A recent report[2]by the Government Accountability Office (GAO) contends that more “improved oversight” in nursing homes was needed to keep residents safe from abuse and neglect.  The GAO found that “gaps in CMS processes” resulted in “delayed and missed referrals” in reporting abuse and neglect.  The report went onto to find that nursing homes critically failed to “collect” necessary information to investigate abuse cases.  Near daily publicly reported nursing home horror stories underscore this fact.  It was just within the last few weeks that Oklahoma state officials were reported to be negligent in stopping the deliberate conspiring by several caregivers to torture numerous residents.  The abuse lasted for months even after it was reported to the Department of Human Services.[3]
In our 2019 Nursing Home Report Card[4], which relies heavily on inspection data collected and compiled by the Center for Medicare and Medicaid Services, we found that nursing home inspections have worsened.  Inspection data show “no state achieved a majority percentage of above average nursing home inspections, indicating a significant step back in overall nursing home quality.”  This now means that approximately 500,000 elderly residents are living in nursing homes with “dangerous conditions.” 
These regulatory lapses are becoming more frequent and underscore the fact that nursing homes need more scrutiny, not faux paperwork reductions that loosen oversight.
Enough already with the cost savings rhetoric.  The Center for Medicare and Medicaid Services’ projects that the proposed revisions will generate a cost savings of more than a half-a-billion-dollars over the next five years.  If that is the case, CMS is quick to point out that these proposed paperwork reductions will not meaningfully “free up staff to focus on resident care rather than unnecessary paperwork.”  In other words, these cost savings will not tangibly benefit residents’ care, but they will, what seems, boost owners’ coffers. 
If these regulations are promulgated, perhaps CMS could find a way to “motivate” nursing homes to expend any realized “savings” for hiring additional frontline caregivers or for procuring generators to prevent power failure neglect.  The estimated $644 million would translate to roughly 25,300[5]additional caregivers in the nursing home workplace or more than 1,800 nursing homes[6]being fitted for a generator.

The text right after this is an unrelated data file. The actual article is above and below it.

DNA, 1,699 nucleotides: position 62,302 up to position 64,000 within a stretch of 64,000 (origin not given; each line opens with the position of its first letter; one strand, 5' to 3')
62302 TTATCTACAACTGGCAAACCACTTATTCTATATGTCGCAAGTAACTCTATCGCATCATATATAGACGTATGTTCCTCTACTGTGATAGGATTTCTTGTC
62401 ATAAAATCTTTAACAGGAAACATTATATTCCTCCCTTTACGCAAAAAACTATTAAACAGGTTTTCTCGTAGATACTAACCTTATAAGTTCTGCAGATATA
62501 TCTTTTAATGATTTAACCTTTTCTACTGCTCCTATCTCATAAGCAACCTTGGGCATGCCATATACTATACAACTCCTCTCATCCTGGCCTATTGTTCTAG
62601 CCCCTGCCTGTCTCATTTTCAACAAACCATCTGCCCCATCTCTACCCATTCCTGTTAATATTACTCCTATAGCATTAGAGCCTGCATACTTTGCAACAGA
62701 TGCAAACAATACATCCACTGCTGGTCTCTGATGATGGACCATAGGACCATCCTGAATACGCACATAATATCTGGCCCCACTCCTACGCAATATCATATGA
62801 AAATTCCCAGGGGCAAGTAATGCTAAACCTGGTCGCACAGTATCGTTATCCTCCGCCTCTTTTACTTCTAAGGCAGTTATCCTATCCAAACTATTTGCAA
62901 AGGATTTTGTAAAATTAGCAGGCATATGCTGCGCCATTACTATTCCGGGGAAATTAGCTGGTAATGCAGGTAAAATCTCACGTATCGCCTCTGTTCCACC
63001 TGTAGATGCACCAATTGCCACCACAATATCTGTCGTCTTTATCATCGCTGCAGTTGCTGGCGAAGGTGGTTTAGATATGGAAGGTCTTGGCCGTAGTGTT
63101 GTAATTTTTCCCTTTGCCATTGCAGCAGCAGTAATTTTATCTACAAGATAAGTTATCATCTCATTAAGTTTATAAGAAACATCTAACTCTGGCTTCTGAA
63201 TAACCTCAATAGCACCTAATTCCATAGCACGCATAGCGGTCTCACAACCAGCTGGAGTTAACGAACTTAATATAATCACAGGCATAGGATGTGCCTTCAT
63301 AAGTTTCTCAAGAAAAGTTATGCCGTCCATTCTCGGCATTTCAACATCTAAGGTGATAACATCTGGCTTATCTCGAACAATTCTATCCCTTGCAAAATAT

While Families for Better Care could dive into the minutia of each proposed revision, elaborating on why CMS should require all nursing homes to notify ombudsmen regarding any discharges or explain the necessity of a workable grievance process that prioritizes residents’ interests, our doing so would only validate the legitimacy of what’s being offered in these proposed regulations.
What the Center for Medicare and Medicaid Services must do is altogether jettison this very provider-friendly proposal.  Promulgation of these proposed revisions will only negatively affect residents’ care in the long-term.
Haven’t residents suffered enough already?
Yours in service,

Brian Lee, Executive Director

[1]“Staffing: Tight and Getting Tighter.” n.d.
[2]  GAO-19-433: “Nursing Homes: Improved Oversight Needed to Better Protect Residents from Abuse,” June 2019
[3]Tess Maune, “Mannford Nursing Home Workers Accused of Patient Abuse,” KOTV, September 6, 2019.
[4]“Nursing Home Report Cards.” n.d.
[5]Calculated using median $12.23 average certified nurse assistant hourly rate,
[6]News Service of Florida. “Nursing Homes Look for Answers on Generator Costs.” (accessed September 2019).